owsicag7

2022-07-18

If I have $u=\left({u}_{1},{u}_{2}\right)$ is a vector of two components, then what is $\text{curl}\phantom{\rule{thinmathspace}{0ex}}u:=\mathrm{\nabla }×u$? where $\mathrm{\nabla }=\left({\mathrm{\partial }}_{x},{\mathrm{\partial }}_{y}\right)$
I think it should give a scalar and not a vector. abortargy

Expert

The curl of a vector field is only really defined on vector fields $\mathbf{F}:{\mathbb{R}}^{3}\to {\mathbb{R}}^{3}$. For a two-dimensional field $u=\left({u}_{1}\left(x,y\right),{u}_{2}\left(x,y\right)\right)$the z component is taken to be zero. The resulting curl has non-zero components only in the z-direction:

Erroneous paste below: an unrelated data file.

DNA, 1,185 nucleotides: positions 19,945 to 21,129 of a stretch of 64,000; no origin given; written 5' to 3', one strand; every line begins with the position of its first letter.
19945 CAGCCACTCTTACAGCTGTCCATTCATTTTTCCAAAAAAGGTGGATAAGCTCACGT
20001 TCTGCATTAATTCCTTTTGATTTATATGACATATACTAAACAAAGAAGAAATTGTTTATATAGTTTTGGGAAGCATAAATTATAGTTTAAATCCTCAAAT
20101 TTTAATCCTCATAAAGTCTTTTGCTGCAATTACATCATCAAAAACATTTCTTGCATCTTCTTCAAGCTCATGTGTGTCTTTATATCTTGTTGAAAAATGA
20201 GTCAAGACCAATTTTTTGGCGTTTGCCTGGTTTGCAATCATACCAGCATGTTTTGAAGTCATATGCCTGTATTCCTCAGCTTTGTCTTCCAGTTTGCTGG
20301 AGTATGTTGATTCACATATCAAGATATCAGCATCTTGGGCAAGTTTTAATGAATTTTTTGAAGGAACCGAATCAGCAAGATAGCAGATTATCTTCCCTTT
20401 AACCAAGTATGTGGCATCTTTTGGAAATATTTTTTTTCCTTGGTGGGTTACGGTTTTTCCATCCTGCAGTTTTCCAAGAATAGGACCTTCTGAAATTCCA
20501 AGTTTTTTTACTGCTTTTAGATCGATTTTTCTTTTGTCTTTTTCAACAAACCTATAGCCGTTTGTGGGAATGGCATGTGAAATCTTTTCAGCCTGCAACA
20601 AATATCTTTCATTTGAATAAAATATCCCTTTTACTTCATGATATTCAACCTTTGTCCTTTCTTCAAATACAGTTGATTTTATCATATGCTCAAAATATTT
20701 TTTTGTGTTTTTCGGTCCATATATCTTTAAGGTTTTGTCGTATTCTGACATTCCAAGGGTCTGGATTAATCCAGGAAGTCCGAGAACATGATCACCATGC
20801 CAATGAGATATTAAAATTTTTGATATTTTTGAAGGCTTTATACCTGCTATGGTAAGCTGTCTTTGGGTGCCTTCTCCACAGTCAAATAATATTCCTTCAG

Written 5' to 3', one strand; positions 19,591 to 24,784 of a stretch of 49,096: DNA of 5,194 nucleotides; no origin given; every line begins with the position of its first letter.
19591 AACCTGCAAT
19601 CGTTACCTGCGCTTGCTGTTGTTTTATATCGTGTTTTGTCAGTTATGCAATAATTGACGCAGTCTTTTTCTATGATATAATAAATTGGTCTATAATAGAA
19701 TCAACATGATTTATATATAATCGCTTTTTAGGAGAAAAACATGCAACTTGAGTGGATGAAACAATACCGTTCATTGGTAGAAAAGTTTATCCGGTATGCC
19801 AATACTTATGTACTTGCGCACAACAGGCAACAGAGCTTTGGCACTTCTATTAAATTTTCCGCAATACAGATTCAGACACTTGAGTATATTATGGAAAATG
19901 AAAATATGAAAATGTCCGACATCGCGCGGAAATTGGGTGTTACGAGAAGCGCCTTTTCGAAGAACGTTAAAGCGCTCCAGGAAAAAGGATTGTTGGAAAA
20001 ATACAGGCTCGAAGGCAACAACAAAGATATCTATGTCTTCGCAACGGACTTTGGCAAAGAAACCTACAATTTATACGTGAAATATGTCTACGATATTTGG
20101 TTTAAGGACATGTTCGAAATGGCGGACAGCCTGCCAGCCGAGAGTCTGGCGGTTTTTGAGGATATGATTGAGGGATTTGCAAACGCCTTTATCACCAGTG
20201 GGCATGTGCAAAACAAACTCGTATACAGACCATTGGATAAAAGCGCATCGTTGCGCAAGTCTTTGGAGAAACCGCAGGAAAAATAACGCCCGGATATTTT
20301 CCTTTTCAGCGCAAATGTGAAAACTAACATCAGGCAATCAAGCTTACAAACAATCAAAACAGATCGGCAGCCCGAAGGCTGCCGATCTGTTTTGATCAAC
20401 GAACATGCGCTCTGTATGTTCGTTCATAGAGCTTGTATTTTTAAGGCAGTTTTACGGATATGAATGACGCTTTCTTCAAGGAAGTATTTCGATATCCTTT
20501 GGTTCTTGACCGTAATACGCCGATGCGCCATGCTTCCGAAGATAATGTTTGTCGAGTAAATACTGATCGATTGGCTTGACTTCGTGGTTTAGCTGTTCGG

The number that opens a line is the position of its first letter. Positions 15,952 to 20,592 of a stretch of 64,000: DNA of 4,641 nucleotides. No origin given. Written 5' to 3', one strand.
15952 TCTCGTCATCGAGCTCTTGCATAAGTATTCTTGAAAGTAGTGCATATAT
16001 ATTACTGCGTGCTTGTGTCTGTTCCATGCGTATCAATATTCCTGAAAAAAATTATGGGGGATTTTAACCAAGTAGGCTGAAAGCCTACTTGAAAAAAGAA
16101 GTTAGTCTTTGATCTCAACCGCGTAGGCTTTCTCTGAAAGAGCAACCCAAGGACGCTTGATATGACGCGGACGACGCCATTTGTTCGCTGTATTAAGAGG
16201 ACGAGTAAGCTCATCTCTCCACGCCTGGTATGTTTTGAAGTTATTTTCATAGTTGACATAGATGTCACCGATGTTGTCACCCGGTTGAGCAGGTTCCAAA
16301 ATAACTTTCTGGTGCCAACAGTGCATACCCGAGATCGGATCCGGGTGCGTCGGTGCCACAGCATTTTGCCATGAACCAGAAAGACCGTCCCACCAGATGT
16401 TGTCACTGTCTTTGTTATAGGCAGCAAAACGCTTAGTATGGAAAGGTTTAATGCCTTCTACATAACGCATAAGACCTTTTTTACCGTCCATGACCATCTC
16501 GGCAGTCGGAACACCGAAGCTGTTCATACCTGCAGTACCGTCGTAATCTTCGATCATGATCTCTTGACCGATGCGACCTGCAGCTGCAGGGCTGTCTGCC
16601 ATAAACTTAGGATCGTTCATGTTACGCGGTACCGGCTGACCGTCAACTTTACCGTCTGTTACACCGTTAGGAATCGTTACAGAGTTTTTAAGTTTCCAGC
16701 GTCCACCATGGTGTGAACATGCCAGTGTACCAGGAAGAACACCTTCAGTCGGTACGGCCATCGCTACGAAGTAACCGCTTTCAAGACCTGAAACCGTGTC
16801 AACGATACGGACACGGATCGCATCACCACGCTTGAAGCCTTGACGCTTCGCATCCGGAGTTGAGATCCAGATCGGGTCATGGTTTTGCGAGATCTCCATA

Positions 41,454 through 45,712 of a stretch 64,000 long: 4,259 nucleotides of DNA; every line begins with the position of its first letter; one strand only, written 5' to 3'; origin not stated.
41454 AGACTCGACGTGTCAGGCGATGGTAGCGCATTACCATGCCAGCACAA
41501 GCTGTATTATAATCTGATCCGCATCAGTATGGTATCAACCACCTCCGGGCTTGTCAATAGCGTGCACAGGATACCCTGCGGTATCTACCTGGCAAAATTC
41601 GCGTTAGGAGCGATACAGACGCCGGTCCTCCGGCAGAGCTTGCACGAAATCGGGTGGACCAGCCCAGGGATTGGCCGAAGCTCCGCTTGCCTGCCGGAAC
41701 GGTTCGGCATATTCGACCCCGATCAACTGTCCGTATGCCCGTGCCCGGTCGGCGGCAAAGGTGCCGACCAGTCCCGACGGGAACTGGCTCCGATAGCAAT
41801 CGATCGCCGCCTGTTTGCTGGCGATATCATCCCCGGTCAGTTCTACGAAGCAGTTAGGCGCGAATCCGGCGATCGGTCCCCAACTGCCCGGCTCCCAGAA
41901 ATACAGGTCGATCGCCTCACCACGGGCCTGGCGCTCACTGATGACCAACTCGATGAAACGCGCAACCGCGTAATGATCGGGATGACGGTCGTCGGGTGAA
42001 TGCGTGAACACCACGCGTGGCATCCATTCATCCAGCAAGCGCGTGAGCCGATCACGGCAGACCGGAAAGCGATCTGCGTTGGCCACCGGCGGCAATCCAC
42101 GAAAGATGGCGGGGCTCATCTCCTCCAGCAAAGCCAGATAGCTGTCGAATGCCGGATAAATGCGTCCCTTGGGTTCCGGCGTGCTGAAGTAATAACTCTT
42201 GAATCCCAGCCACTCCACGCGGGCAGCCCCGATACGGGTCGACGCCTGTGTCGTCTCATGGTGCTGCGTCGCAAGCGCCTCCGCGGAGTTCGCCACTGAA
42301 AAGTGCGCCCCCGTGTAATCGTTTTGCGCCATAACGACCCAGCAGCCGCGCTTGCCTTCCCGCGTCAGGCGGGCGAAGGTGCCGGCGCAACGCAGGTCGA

$\mathrm{\nabla }×\left({u}_{1},{u}_{2},0\right)=\left(0,0,\frac{\mathrm{\partial }{u}_{2}}{\mathrm{\partial }x}-\frac{\mathrm{\partial }{u}_{1}}{\mathrm{\partial }y}\right)$
so people sometimes call the following scalar quantity the "curl":
$\frac{\mathrm{\partial }{u}_{2}}{\mathrm{\partial }x}-\frac{\mathrm{\partial }{u}_{1}}{\mathrm{\partial }y}$ PoentWeptgj

Expert

The curl of a 2D vector can be defined with the following "intuition": The 2D vector $u=\left({u}_{1},{u}_{2}\right)$ can be "extended" to ${\mathbb{R}}^{3}$ as $\stackrel{^}{u}=\left({u}_{1},{u}_{2},0\right)$. Now we can take the "usual" curl of this $\stackrel{^}{u}$ vector: $\stackrel{^}{v}:=\mathrm{\nabla }×\stackrel{^}{u}=\left(0,0,{v}_{3}\right)$ and we identify ${v}_{3}$ with the curl of u, i.e.
$\text{curl}\left({u}_{1},{u}_{2}\right)={\epsilon }_{321}{\mathrm{\partial }}_{2}{u}_{1}+{\epsilon }_{312}{\mathrm{\partial }}_{1}{u}_{2}=\frac{\mathrm{\partial }{u}_{2}}{\mathrm{\partial }x}-\frac{\mathrm{\partial }{u}_{1}}{\mathrm{\partial }y}$

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